So bad it's good still means it's bad.

Barry Dauphin said...

I've understood it's so bad, it's good to mean that it is more fun to talk about how bad it is than to actually watch it.

KLDAVIS said...

"So bad it's good" peaked with the Star Wars Holiday Special...it's all been downhill since.

Scott M said...

I suspect "So bad, it's good" isn't a viable concept anymore.

I think "for now" is probably a better term to use than "anymore". Media consumers are so cyclical that there's bound to be something coming around at some point that will fit the bill.

Mark Nielsen said...

kldavis: the Star Wars Holiday Special was so bad that it went way past "so bad it's good" and wrapped all the way back around to "unbearably bad".

Beorn said...

Thank you for the clarification.

I thought The Canyons was the latest rehab facility that Lindsey Lohan attended.

SteveR said...

So Paris Hilton gets wrinkly and fades into Daddy's money, Lohan goes the fake porn route. Maybe she'll go into real acting, which I think she can actually do well. Party Girl is not a career move.

Bob_R said...

I think "so bad it's good" will always be valid in scifi. At their best, special effects can allow you to suspend disbelief for an entire movie. One way they can let you down is to occasionally they break the mood. Another is to land in the "uncanny valley" where they seem false and creepy. But when the effects are as bad as those of Sharnado, they go all the way to "cartoonish" on the other side of the uncanny valley. They aren't supposed to suspend disbelief any more than bugs bunny.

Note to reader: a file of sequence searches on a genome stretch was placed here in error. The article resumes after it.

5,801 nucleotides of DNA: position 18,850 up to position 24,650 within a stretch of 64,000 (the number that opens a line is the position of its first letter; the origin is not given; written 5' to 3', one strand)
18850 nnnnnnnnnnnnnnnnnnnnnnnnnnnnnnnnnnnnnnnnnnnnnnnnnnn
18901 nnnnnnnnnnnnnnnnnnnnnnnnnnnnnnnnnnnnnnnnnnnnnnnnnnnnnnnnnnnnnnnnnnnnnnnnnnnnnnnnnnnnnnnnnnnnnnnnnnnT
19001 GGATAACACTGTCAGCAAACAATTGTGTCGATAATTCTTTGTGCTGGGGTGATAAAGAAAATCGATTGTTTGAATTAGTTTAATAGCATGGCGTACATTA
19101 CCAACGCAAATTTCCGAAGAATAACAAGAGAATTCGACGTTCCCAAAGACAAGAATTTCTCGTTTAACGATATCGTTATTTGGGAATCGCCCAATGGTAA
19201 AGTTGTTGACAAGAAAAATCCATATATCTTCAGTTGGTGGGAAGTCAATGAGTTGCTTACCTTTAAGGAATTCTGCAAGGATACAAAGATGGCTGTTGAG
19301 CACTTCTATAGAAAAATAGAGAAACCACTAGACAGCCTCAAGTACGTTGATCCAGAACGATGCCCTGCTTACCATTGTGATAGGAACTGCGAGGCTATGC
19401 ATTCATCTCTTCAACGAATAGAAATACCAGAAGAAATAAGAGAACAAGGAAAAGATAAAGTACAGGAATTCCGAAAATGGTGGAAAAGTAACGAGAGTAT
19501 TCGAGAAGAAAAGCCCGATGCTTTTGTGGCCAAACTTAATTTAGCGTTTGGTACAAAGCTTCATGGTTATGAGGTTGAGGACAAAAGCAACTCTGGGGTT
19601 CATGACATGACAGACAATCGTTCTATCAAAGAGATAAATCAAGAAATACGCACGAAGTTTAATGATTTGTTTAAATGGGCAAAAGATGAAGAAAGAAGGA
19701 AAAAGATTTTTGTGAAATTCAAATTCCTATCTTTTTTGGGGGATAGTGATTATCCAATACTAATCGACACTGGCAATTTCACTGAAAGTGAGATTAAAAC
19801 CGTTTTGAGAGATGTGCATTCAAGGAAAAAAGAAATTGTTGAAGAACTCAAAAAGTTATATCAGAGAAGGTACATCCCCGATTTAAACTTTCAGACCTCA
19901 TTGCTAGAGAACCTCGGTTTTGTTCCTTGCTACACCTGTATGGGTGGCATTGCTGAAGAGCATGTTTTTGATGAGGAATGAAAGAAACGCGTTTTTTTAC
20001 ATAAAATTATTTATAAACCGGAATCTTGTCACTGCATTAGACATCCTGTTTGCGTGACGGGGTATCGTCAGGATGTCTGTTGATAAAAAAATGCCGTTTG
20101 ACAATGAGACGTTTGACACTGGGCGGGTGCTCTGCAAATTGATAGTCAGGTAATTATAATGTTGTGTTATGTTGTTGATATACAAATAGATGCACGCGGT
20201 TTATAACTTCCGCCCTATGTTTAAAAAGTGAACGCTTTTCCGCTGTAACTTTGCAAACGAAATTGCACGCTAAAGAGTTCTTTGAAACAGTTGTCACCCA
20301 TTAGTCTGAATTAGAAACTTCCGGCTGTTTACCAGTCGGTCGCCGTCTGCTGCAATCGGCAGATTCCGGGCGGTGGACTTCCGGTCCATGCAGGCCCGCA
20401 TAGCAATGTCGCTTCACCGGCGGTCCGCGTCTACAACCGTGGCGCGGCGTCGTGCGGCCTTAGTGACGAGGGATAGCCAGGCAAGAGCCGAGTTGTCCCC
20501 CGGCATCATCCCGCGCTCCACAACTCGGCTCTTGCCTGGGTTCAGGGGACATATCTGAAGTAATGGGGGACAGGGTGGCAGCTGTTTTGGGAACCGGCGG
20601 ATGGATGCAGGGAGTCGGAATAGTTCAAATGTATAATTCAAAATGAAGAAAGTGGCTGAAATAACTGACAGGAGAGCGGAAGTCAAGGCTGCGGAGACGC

Cartoons can have the opposite effect - being so good they are bad. The 300 and Sin City didn't really live up to the comic books they were based on. Some of the worst Disney animated movies like Cinderella and Pocahontas have relatively realistically drawn characters. (And the characters that people actually like from those movies are the most "carttonish.")

Revenant said...

"So bad, its good" is a real thing. It isn't always just a case of people misunderstanding the art.

An example is the dubbed version of the "Fist of the North Star" anime, where inept translation and bad voice acting combine to create a wealth of accidental humor.

E.g., a scene where the main character promises to heal a child using his secret martial arts knowledge of pressure points becomes something like "I am going to touch you in a special way. But you must never tell anyone how I have touched you. It will be a secret."

DAN said...

The Room. https://www.youtube.com/watch?v=aL_71IQQeeA

Jason said...

Wot? How come Lindsey gets her own tag but no tag for Deen?

Mark said...

"Release the Kraken!"

john marzan said...

the movie screener is already out in the internets. since the movie was widely panned, many probably downloaded the movie for free instead of going to the theaters.

the movie wasnt that bad, but lindsay lohan was the least watchable actor in the movie.